The above example shows the cross, which stands for the Christian faith or Christianity itself. According to the New Testament of the Bible, Jesus Christ was nailed to the cross and executed that way. If one follows the biblical text, however, it could also have been a pole or beam. Christians believe, however, that the crucifixion took place on an actual cross, with the earthly body of Jesus dying and then resurrected. In this case, the cross symbolizes the connection between the earthly and the divine.
It is important here, however, that it is not evident to outsiders that the cross stands for Christianity - the cross shows. Yet there is a connection. It is a very concrete object that illustrates the essence of an abstract concept and thus stands for a general context of meaning. Let's look at another example:
This example picture shows a pigeon, which has been a symbol of peace for centuries. Obviously, the symbolic content is based on a story from the Old testament the Bible back. The story is about God causing a flood to hit the earth, about humanity - who had become wicked and wicked - to perish. There was only one person left who God loved and who, with his family, was supposed to re-establish humanity. That person was Noah.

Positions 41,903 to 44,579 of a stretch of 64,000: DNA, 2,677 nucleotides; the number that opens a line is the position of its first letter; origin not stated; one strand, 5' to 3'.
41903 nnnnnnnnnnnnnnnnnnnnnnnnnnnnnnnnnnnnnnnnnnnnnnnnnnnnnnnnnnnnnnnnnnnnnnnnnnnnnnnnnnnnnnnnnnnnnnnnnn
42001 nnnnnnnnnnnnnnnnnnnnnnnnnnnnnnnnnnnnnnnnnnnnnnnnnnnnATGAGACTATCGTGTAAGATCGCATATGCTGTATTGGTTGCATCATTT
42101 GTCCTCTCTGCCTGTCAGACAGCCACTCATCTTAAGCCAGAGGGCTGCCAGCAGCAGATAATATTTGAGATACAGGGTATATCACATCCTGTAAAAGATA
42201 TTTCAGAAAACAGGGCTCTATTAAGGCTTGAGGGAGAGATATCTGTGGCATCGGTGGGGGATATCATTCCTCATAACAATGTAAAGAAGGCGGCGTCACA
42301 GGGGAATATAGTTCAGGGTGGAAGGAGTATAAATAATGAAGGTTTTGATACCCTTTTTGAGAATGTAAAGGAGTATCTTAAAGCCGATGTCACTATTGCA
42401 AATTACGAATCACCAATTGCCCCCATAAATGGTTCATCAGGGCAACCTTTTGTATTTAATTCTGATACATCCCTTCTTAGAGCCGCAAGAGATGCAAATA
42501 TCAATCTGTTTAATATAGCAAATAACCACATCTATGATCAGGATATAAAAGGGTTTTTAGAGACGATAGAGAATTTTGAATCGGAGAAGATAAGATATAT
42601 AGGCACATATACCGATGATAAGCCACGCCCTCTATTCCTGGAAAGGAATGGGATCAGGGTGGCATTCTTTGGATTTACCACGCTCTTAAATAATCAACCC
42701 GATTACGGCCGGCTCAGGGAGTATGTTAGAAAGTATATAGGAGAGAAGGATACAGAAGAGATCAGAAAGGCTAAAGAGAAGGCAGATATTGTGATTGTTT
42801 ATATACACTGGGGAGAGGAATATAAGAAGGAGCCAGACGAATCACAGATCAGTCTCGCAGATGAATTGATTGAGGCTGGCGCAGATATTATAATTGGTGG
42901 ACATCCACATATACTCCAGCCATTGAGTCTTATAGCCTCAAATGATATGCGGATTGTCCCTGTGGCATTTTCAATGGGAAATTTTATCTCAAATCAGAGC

God gave him the task of building a gigantic ark and taking a pair of each animal species on board. Then it began to rain heavily until the whole earth was under water. After the ark floated on the water for a year, Noah dispatched a dove, which returns to the ark with an olive branch in its beak, which for Noah is the sign that there is again land that is not covered by water. The return of the dove with the olive branch is therefore understood as a sign of the conclusion of peace and consequently the dove, but also the olive branch, are considered symbols of peace.
But here, too, it is noticeable that the symbols are set. Although they are given this function by a story, they do not refer to what they stand for. This means that in this example, too, it must be explained why the dove is a symbol, so that the recipient (Listener, reader) can understand it. Nevertheless, it is a tangible object - although it is an animal - which stands for an abstract thing. A final example:
The above symbol example shows the laurel wreath. This is considered a sign of fame and honor. The plant is so closely related to the idea that even the nounLaureate, which stands for a prize winner, from the Latin adjectivelaureatus derives that is roughly with wreathed with laurel translates. But in this case too, the symbol must be explained, even if an actual object stands for a complex and, above all, intangible thing.
Symbol in literature
The above examples are pictures. So the images of pigeons, laurel wreaths and crosses stand for the meaning behind it. In literature, however, we rarely deal with images, but primarily with written language and thus with sequences of words, words and letters.
That means, that symbols are primarily named in literature and are therefore more difficult to recognize. If a protagonist were to point out, for example, that he had sent his antagonist a white dove, the reader would have to decipher independently that this can be understood as a symbol and therefore can stand for peace.